Today I travelled to Noro, an industrial town 45 minutes north of Munda. The town itself has been built and developed through the tuna. SolTuna employs more than 2,000 members of staff in their canning factory. The few days before I arrived the canning had to stop as they had no fish! Apparently, production should be up and running again on Thursday.
I settled in, grabbed some supplies and was just about to make myself some lunch – PB&J sandwich. When one of the ladies I had previously met, working with “Days for Girls” said that another of the ladies was doing a talk over lunchtime and would I be interested in going down. I was really interested in the work these ladies were doing, so I thought it would be an opportunity missed if I did not go down (I also might get a free lunch).
SolTuna has set up a hostel for the ladies who come to work at the factory – many of the ladies come from all different provinces in Solomon, staying for a few years and then going home. Vera was helping the ladies make sanitary products, skirts and bags. The women could hardly be pulled away from their sewing machines for lunch. It was lovely to see them so interested in the work they were doing. After lunch, I helped (said a few words) Vera do a talk on germs, the human body and healthy lifestyle. This programme was key at trying to keep girls in school for longer.
In the afternoon I walked down to the town – about 1.5 km from the Inn I am staying at. The town itself has grown hugely since SolTuna arrived, and there are many newly developed shops. There are a few places I plan to go tomorrow to talk to them. And I found a coffee shop with coffee beans!
I wandered into town to talk to some Ministries. The Ministry of Fisheries was away this week, but the lady who I spoke to seemed reluctant to talk to me. One phrase she mentioned was “we aren’t affected by climate change or sea level rise because of the lagoon”. At this point I knew I wouldn’t stay to speak to her any further – this was her opinion, but I was concerned that someone working in the fishery industry would make such a statement.
I then found the Town Clerk who invited me for an interview later that day. It was lunchtime, so I decided to try the café I found yesterday. I was not disappointed – fish cakes, chips and a real coffee for SBD$55 – around £5.50!
The Town Clerk, David, was a very interested man. He had a lot to talk about and many examples. I did think, however, that maybe I should handle all these with a pinch of salt, as the science sometimes didn’t add up. I learnt a lot about Noro, the economy, customary land and the growing market.
The day started of great, I had emailed SolTuna the day before asking whether I could meet them. Jim Alexander said we could meet on Friday – perfect. I did a quick workout, ate breakfast and then sat down to start reading through Solomon school curriculum. I always head into town once I think people will have settled into their office – Solomon Time. But today was just not going to be my day. Every office I went into, the opening times would say “9:00 until 15:00” and no one would be inside, or the office would be locked.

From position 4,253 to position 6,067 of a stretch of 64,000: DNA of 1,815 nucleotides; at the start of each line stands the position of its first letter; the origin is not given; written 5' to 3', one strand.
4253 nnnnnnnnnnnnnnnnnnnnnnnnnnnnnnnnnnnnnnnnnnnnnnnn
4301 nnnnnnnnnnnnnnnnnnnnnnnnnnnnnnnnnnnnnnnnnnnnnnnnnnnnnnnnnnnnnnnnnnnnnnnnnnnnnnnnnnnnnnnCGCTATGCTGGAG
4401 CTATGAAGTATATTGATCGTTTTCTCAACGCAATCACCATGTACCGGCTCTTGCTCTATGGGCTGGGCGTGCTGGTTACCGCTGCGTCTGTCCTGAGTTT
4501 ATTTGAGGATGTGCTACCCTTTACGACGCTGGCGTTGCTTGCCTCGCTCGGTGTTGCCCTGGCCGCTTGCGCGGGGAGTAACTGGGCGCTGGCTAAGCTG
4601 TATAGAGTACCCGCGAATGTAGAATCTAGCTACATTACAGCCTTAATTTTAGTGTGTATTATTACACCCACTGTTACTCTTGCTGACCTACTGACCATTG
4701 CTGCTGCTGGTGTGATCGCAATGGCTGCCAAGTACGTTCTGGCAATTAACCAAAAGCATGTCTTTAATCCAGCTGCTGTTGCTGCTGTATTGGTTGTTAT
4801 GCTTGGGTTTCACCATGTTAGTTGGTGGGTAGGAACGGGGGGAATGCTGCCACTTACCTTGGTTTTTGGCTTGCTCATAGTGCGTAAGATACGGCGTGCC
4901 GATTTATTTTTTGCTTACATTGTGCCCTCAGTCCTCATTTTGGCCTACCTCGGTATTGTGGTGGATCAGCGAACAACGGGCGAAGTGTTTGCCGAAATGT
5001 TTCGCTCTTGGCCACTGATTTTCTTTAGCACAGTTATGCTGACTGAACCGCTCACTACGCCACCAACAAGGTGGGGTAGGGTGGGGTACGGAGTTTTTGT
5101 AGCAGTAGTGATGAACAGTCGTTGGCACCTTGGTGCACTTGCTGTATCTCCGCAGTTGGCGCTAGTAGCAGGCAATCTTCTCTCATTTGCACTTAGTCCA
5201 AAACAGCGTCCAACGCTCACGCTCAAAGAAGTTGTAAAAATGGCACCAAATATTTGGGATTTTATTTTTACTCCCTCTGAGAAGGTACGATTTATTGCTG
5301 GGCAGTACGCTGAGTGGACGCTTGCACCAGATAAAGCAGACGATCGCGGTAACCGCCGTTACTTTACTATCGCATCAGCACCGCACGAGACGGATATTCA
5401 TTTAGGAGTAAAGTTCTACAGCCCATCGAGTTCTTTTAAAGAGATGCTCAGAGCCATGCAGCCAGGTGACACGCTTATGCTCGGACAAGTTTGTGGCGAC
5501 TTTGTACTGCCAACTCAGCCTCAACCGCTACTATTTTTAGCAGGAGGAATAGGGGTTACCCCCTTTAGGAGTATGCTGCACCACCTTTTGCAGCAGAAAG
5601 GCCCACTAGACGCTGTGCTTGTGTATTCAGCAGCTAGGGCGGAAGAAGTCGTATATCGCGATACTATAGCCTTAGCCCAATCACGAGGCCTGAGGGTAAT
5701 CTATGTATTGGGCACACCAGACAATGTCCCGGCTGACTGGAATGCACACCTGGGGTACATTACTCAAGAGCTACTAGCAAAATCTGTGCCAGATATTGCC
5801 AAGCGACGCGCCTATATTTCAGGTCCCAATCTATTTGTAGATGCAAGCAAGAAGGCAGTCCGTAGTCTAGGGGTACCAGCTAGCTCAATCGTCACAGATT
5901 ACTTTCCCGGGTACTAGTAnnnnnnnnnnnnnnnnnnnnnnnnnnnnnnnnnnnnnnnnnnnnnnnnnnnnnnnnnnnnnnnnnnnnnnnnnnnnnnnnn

Despondent of trying offices, again and again, I went for a coffee, emailed a few people and set out my plans in writing. I went back to the Ministry of Land and finally, someone was in – not the guy I needed. I arranged I would come back Friday afternoon.
Happy that my Friday was going to be a busy day, I headed back to the Inn for lunch and to spend the afternoon pouring over coral reef policies and conservation plans.
Today was meant to be a busy day – two meetings set up and a possible third is the Ministry of Fisheries was back in town. I sat waiting for 10 am to arrive to head off to SolTuna. At SolTuna I spoke to John, a local man who had worked for SolTuna and the previous companies for 31 years! The interview/conversation started off slowly, but once he got talking it was easy to extract information. He was a father of 10 and said his relationship worked as he was always truthful to his wife.
I headed to my favourite café for lunch before my meeting with the Ministry of Land. The Minister of Land was very nervous and again said that he didn’t know how he could help me. I tried to ask a few questions, but he didn’t let me in his office and was very reluctant to speak to me.
I got the idea and left – I’ve come to accept that someplace I just won’t get answers from.
My flight to Gizo wasn’t until 4:30 pm. It’s a Saturday, I thought I would have lunch before I left Noro in my favourite little café I found there – turns out they’re closed on Saturdays! I decided to wait for a bus to Munda, where the airport is and have lunch and the trusted Agnes. After waiting 30 minutes for a bus, the whole market seemed to pounce on it, with me left standing there. I was angry and annoyed that I would I would have to wait even longer for another one! But a lovely lady said I was going to all the way to Munda, whilst others were getting on a few km's down the road. And after a few people getting shuffled around I squeezed in – a bus capacity of 12, I think there were 20+ people in there!
I headed for my plane at 3 pm and was greeted by a sea of white faces! A couple asked why I was here, and a few were from the UK and knew Sandhurst area. A short 10 minutes in the plane, a short boat ride and I was back in Gizo.
Time for Gizo round 2.